This Is The New GMC Sierra EV, Which Will Start Around $50,000 After Launching As A $108,000 Pickup With Over 750 HP, 400 Miles Of Range, And A Midgate

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GMC just debuted the new 2024 GMC Sierra EV, an 800-volt , 754 horsepower electric pickup built on the same Ultium platform as the Silverado EV. Here’s what we know.

Okay, let’s get to the basics, which GMC outlines in its press release:

The 2024 Sierra EV Denali Edition 1’s Ultium battery pack enables its GM-estimated driving range of 400 miles1 on a full charge. It is also a structural element of the vehicle, which contributes to its overall strength, durability and performance. Furthermore, the placement of the battery pack lowers the truck’s center of gravity, while enhancing ride comfort and driving confidence on and off the road.

Front and rear electric drive units channel a GM-estimated 754 horsepower and 785 lb-ft of torque to the wheels via an e4WD system in Max Power mode, giving the truck exceptional traction and capability in almost every driving scenario.

The output and range figures are basically the same as those of the Silverado platform mate, so you can expect the setup to be similar: Dual motors powered by a giant 200 kWh battery pack between them. Here’s what the Silverado EV’s battery and drivetrain situation looks like:

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Right out of the gate, there will be only the Sierra EV Denali Edition 1, which will come in early 2024.

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Later, for the 2025 model year, AT4 and Elevation trims join the party. Here’s how those look:

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I think they all look great. Nice and aggressive. There’s up to 9,500 pounds worth of towing capacity, up to 1,300 pounds of payload capacity, there’s a big frunk up front, and most importantly: There’s the Midgate, just like you know and love from the old Chevrolet Avalanche:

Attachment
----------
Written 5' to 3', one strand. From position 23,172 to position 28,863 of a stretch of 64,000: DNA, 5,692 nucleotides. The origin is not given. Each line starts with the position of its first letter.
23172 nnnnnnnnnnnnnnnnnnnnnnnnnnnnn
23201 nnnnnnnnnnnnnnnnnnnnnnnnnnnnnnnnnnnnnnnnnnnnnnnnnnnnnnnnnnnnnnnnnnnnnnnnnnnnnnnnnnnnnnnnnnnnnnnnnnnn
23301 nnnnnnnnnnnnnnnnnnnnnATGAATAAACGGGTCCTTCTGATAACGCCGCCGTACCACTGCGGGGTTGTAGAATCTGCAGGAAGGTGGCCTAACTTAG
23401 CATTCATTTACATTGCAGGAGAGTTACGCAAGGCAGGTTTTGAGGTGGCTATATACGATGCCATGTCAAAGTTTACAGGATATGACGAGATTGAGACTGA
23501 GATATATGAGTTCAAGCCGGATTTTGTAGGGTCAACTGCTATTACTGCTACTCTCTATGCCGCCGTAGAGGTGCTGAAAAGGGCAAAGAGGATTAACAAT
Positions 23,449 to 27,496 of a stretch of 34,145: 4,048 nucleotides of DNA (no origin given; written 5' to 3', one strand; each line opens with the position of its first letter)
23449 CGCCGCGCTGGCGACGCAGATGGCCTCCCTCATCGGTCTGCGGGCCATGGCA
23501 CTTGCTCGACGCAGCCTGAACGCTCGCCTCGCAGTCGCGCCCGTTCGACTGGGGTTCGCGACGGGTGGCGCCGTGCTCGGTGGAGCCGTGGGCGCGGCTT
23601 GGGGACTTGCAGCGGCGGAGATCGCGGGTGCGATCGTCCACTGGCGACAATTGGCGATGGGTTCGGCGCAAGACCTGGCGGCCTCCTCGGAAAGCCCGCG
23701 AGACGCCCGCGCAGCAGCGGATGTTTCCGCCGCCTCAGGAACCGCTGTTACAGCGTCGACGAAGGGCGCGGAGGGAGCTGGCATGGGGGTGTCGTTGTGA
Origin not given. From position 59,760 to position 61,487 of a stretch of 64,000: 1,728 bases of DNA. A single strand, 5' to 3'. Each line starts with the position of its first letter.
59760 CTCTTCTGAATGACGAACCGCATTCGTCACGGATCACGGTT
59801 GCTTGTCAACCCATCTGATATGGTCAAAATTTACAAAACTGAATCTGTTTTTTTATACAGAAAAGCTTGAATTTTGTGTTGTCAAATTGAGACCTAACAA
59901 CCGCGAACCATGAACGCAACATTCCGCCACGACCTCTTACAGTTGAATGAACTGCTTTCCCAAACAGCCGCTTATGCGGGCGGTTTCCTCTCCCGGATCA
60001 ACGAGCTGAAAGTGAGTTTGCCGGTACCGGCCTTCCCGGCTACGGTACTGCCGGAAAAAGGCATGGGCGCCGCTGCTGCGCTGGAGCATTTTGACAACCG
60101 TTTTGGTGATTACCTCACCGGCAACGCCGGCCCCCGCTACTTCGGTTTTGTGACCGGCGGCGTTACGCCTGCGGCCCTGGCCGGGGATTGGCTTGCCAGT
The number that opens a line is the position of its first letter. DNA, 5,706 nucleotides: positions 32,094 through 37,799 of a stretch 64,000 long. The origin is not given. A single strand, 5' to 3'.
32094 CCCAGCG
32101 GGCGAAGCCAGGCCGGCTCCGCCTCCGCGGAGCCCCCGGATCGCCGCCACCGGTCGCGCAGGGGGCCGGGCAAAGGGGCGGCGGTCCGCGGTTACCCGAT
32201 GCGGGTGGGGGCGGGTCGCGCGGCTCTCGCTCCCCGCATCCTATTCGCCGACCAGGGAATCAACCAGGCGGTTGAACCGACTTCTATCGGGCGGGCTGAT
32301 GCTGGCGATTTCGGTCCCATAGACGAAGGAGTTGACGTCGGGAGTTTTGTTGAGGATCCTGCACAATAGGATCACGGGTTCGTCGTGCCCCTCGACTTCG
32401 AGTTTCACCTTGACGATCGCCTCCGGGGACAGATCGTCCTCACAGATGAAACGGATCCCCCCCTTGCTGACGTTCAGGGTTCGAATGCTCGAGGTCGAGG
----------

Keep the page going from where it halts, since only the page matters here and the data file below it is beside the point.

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Here’s the frunk:

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As for the interior, there’s a huge 16.8-inch screen, an 11-inch gauge cluster, and a head-up display “offering 14 diagonal inches of view.” It looks good; it’s nothing wacky and over-the-top like you might expect out of a new EV, but it’s still nice:

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The price for the Sierra EV Denali Edition 1 is $107,000 plus $1,695 “destination freight charge.” GMC says “Further details for the full range of Sierra EV models will be announced closer to the start of production, with MSRPs starting around $50,000 (plus DFC).”

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49 Responses

    1. New idea to evaluate electric trucks! Take an electric truck with a trailer at the max rated weight and see how far you can drive at full throttle up the Ike Gauntlet before overheating or running out of juice.

      1. Doesn’t TFLTruck do essentially that with every truck they test? None of them overheat or run out of juice because the tow ratings now include towing up Davis Dam so if they couldn’t handle it they wouldn’t be rated to tow that much.

        1. It’s an EV. They aren’t designed for drivers. The EV is a first step to self driving. And self driving is the final step in government controlling where you go how you go or if you go. But the Borg Collective is in charge so no turning back.
          Anyone notice Biden acts like a Tesla in FSD mode. Okay at first but need to stay ready to take control before he drives outside the lines or rams an emergency vehicle?

  1. A truck cannot look “nice” and “aggressive” at the same time, IMHO. These two adjectives contradict each other. An original Beetle looks nice. A first-generation Twingo looks nice, or a first-generation Picanto.

    1. I mean, he was obviously using the phrase “nice and” in the colloquial, adjectival sense meaning “satisfactorily.” Mind you, I agree with you that aggressive vehicles rarely look nice. I also disagree with DT thay the Sierra EV looks aggressive. I think it looks assertive and rugged, but that’s different. The AT4 is a little unhinged, though.

      1. It was, admittedly, an extremely unenlightening/uncreative few words to describe my thoughts on the vehicle’s looks.

        But it roughly does communicate what I think: I dig it. Looks tough, as truck should (in most people’s minds. I actually like happy trucks, too).

  2. The issue I have with this truck is the same issue I have with the Hummer EV. It’s using an absolutely MASSIVE 200+kwh battery pack that is awful for the environment. So bad, in fact, that it’s actually worse for the environment than a normal ICE vehicle. The emissions from creating the Hummer EV”s battery pack are about what a Toyota Highlander would emit over the course of 13 years, which is just astonishing. Assuming the Sierra uses the same 212kwh battery pack the Hummer does, this will be equally bad for the environment. It’ll also probably weigh about as much as the Hummer, making it not only horribly inefficient but also bad for any person who gets in an accident with one of these in a regular car.